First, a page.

December 8, 2020 — It was around this time last year when we began sending our 2019 Year in Review Question and Answer forms to various crypto and blockchain personalities and companies in the Philippines. We asked them what they thought of 2019 and what they think will happen in this space in 2020.
It took awhile to publish all the responses but we were happy that we were able to profile so many friends and industry leaders.
Around the time we sent the Q and A forms, the first COVID-19 cases were reported abroad. The Department of Health reported the first case in the Philippines on January 30 this year. And then we had a lockdown (technically we still are in a lockdown, albeit more relaxed). Still, while it was not the case for all industries, many companies in the cryptocurrency space were still hiring, pandemic or not.
Going back to last year’s 2019 Year in Review, we look at some of the predictions made by cryptocurrency and blockchain professionals here and check if those predictions came true, or not, almost.
(BitPinas will be doing a 2020 Year in Review this year. This article serves as a look back before we publish the 2020 series.)
Lower Fees and Bigger Crypto Companies
Miko, the star Community Manager for Binance Philippines said he looks forward to lower fees and bigger crypto companies in the country.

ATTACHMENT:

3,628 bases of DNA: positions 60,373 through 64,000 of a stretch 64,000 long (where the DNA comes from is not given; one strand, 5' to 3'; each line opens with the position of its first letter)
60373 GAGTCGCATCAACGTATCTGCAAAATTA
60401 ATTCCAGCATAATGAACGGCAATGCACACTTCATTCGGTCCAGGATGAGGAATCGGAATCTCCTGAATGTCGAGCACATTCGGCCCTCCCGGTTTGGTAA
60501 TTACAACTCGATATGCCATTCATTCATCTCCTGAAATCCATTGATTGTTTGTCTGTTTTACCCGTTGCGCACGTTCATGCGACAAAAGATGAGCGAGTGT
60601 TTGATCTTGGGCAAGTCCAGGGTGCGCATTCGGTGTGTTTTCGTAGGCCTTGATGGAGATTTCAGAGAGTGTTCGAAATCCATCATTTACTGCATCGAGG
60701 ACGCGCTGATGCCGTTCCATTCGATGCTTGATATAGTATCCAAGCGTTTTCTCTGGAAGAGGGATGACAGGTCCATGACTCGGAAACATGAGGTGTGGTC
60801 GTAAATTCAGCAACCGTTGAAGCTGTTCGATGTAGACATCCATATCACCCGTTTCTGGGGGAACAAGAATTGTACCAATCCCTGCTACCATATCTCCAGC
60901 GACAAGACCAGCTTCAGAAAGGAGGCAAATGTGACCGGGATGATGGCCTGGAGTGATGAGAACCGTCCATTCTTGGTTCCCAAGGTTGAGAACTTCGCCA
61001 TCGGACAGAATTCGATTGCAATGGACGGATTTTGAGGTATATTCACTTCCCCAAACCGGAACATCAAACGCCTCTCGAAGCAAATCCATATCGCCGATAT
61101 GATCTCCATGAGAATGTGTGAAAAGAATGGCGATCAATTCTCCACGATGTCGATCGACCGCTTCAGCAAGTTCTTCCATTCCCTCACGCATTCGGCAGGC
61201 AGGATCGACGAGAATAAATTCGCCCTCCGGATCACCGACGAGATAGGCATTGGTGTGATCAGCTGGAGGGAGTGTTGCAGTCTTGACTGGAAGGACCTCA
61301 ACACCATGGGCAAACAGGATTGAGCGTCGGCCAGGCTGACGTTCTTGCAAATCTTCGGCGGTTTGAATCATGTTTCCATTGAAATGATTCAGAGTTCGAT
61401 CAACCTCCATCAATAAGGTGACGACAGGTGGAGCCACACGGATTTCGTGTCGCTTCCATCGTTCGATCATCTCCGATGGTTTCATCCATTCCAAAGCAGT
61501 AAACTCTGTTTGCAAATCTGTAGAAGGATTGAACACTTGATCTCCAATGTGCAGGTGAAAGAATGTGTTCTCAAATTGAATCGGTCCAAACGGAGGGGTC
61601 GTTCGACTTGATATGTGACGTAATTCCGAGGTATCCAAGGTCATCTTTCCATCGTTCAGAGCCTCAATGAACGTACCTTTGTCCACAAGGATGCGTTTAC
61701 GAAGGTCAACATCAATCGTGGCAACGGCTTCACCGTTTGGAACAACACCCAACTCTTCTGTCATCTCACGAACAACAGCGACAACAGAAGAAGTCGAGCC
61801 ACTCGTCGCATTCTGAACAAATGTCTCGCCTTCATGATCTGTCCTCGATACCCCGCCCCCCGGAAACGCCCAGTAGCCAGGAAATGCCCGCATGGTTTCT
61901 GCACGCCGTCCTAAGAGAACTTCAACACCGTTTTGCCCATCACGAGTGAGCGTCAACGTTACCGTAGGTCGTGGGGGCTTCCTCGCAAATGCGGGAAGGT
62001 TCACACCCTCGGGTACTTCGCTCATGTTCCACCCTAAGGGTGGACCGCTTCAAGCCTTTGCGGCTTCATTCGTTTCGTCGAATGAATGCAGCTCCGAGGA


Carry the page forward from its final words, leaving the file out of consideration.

“I personally look forward to lower fees for all, to more opportunities for Filipinos to be in the blockchain industry, and to have a full team in the Philippines. I see increased attention by the bigger crypto companies to the country. We also look forward to being able to score major developments that, ultimately, will lead us to a super-meetup featuring CZ in Manila. *crosses fingers*”
Well we didn’t get CZ in Manila, but we got CG. Colin Goltra, formerly the head of cryptocurrency at Coins.ph is now Director of Southeast Asia at Binance and Country Head at Binance Philippines. To have a country head here means Binance, the largest cryptocurrency exchange according to CoinMarketCap, is paying attention in the local cryptocurrency space.